You can, but the barley will require a longer cooking time to become tender. Plan for an additional 20 to 25 minutes of simmering time. Alternatively, you can pre-cook your hulled barley.
Definitely. The soup can be made up to 3 days before serving. Keep it chilled in an airtight container and reheat before serving. If it thickens as it sits in the refrigerator, add extra broth to thin it to your desired consistency.
- Leftover soup can be stored in an airtight container in the refrigerator for up to 4 days or frozen for up to 3 months.
- Reheat the soup in the microwave or in a saucepan over medium-low heat until warmed through.
- This recipe is suitable for vegan and dairy-free diets.
More Superb Mushroom Soup Recipes
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If you make this recipe, or any dish on LC, consider leaving a review, a star rating, and your best photo in the comments below. I love hearing from you.–David
Mushroom Barley Soup
- 2 tablespoons olive oil
- 1 medium yellow onion, diced
- 2 medium carrots, diced
- 1 medium celery stalk, diced
- 2 cloves garlic, minced
- Salt and freshly ground black pepper
- 8 ounces cremini mushrooms, cleaned, halved, and thinly sliced
- 1/2 cup pearled barley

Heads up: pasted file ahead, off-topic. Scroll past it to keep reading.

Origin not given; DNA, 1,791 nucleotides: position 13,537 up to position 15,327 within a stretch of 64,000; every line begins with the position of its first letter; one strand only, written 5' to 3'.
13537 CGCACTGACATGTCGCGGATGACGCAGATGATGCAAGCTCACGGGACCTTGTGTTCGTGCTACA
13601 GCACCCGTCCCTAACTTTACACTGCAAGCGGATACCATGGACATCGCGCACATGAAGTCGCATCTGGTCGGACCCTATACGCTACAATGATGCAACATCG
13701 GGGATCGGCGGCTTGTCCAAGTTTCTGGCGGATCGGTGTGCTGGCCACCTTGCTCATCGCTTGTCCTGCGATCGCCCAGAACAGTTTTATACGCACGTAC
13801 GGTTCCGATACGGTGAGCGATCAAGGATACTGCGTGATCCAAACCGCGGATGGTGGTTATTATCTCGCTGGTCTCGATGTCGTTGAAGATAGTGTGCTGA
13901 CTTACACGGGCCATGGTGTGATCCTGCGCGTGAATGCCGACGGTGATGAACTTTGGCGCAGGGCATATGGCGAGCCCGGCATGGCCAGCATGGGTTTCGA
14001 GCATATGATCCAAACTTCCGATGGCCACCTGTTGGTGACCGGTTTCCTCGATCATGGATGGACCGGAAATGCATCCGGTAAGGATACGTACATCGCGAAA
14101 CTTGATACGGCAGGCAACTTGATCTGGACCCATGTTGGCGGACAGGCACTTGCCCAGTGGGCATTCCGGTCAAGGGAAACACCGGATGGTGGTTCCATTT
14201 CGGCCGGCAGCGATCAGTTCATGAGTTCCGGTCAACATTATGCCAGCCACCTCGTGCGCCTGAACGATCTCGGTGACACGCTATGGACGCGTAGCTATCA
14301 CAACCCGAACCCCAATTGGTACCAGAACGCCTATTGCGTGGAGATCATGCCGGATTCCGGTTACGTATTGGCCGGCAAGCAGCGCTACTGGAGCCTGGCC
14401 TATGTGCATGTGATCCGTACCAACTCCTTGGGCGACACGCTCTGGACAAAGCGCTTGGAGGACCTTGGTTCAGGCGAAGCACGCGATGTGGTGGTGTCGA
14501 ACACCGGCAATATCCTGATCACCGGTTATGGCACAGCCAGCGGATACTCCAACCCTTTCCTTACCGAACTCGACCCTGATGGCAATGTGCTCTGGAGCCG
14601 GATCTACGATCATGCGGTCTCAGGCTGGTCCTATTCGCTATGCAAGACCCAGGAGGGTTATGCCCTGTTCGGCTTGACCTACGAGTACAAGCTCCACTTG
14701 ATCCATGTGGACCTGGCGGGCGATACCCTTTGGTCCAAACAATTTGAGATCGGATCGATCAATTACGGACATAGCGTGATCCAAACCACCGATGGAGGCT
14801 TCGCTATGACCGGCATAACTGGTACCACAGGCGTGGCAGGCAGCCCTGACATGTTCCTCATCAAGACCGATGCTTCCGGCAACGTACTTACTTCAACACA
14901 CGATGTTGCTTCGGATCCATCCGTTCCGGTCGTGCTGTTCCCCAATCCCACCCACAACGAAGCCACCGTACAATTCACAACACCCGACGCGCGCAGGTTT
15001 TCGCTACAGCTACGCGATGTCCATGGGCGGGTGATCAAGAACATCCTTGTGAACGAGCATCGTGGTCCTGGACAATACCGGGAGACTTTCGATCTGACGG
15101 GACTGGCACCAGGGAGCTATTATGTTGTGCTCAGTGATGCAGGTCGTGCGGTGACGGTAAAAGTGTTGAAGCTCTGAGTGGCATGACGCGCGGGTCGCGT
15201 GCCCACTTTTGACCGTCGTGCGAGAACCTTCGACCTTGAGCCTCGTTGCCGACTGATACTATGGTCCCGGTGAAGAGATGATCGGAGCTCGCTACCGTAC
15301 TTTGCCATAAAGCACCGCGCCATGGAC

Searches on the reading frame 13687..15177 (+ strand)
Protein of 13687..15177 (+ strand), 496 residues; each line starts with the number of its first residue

- 6 cups mushroom broth
- 1 tablespoon tamari or soy sauce
- 1/4 cup thinly sliced scallions (whites and light greens), for garnish
- Heat the oil in a large saucepan over medium heat. Stir in the onion, carrots, celery, and garlic, and season with salt and pepper. Cook until softened but not browned, 4 to 6 minutes.
- Stir in the mushrooms and cook, stirring, occasionally until softened, and browned, 5 to 8 minutes.
- Add the barley and cook, stirring constantly for 1 minute.
- Pour in the mushroom stock and bring to a simmer. Adjust the heat to maintain a simmer and cook until the barley is tender, about 30 minutes.
- Stir in the soy sauce, taste, and adjust the seasoning, if needed. Serve hot, garnished with sliced scallions.
- Storage–Leftover soup can be stored in an airtight container in the refrigerator for up to 4 days or frozen for up to 3 months.
- Reheating–Reheat the soup in the microwave or in a saucepan over medium-low heat until warmed through.